The UK Council for Health Informatics Professions (UKCHIP) has developed a set of standards for health informatics specialists, which includes standards for knowledge and skills, professional behaviour and continuous updating.
These are based on national standards as the Health Informatics Careers Framework. We have a voluntary register that specialists can apply to join, which is published on our website and all registrants are required to agree to a code of conduct and to ensure that they continue to develop their knowledge and skills with additional learning and training.
Getting on top of bad news
While we do not know exactly what the issues were at the Bolton or Wolverhampton trusts (and the management of the latter has reacted furiously to the Daily Mail’s claims), we maintain that informatics is a crucial element of all health care and must be done well, or patients and the service will suffer.
This can only happen if all involved have the appropriate up-to-date knowledge and capability, so that mistakes are not made. All those handling complex sensitive health information should work to a professional code of conduct, so they are committed to not allowing data to be misrepresented.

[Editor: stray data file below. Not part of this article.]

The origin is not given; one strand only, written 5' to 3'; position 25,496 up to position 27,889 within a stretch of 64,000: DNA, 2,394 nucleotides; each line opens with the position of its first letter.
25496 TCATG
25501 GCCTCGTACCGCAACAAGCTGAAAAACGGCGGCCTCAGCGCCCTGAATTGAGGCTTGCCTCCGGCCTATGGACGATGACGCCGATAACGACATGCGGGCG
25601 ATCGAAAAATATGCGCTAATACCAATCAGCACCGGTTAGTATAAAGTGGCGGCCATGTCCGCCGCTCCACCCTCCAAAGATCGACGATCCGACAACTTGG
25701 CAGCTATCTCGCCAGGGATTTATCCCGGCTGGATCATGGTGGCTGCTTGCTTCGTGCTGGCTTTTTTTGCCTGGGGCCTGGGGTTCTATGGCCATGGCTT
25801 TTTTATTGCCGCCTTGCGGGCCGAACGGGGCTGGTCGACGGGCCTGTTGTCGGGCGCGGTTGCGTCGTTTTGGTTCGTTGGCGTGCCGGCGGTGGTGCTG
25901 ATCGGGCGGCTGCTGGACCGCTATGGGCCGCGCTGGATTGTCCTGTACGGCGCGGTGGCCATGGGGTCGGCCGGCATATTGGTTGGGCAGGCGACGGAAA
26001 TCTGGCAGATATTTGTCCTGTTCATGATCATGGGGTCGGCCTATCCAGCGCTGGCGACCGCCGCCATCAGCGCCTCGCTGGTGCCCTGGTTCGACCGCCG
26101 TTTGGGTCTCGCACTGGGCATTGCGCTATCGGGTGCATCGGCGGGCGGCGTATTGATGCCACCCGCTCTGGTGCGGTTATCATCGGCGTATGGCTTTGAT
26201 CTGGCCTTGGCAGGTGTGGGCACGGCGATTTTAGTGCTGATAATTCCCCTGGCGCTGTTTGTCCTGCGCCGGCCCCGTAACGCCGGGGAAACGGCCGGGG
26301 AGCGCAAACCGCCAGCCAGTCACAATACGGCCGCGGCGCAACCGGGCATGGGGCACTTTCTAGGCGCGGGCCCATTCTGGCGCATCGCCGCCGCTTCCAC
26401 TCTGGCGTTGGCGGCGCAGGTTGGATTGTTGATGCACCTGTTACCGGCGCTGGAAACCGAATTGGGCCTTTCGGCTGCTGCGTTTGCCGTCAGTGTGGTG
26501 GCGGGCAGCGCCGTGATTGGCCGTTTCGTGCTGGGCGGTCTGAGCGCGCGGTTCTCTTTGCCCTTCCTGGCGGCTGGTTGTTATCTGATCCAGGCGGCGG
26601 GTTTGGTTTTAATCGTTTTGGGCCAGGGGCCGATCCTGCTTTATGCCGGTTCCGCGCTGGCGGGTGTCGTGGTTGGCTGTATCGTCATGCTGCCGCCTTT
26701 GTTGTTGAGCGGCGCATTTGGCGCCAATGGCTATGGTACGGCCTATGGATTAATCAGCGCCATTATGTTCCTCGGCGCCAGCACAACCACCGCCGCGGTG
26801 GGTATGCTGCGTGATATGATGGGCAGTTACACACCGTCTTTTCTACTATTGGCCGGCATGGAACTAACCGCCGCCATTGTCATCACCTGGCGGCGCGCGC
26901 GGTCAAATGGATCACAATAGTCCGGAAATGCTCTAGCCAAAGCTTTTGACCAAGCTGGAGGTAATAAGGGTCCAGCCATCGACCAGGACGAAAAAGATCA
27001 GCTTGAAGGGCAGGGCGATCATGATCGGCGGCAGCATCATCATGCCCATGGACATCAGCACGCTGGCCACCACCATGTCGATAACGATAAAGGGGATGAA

The UK Council for Health Informatics Professions is the voluntary registration body for health informatics professionals, established to promote professionalism in health informatics and the certification of those who work in the profession.
Registration and certification is open to anyone currently working in health informatics, whether for the NHS, for the private health care sector, or for commercial suppliers to the health care sector. The majority of registrants are employed in the United Kingdom, although we welcome individuals from elsewhere.
UKCHIP’s vision is: That health informatics is recognised as a valued profession in both the public and private health care sectors throughout the United Kingdom. That all persons in the UK who spend a substantial proportion of their role or time working in health informatics will be registered with UKCHIP and thereby certified as professionals who meet defined standards of professional conduct and competence.
Contact Mik Horswell, chairman, firstname.lastname@example.org or 07887 622966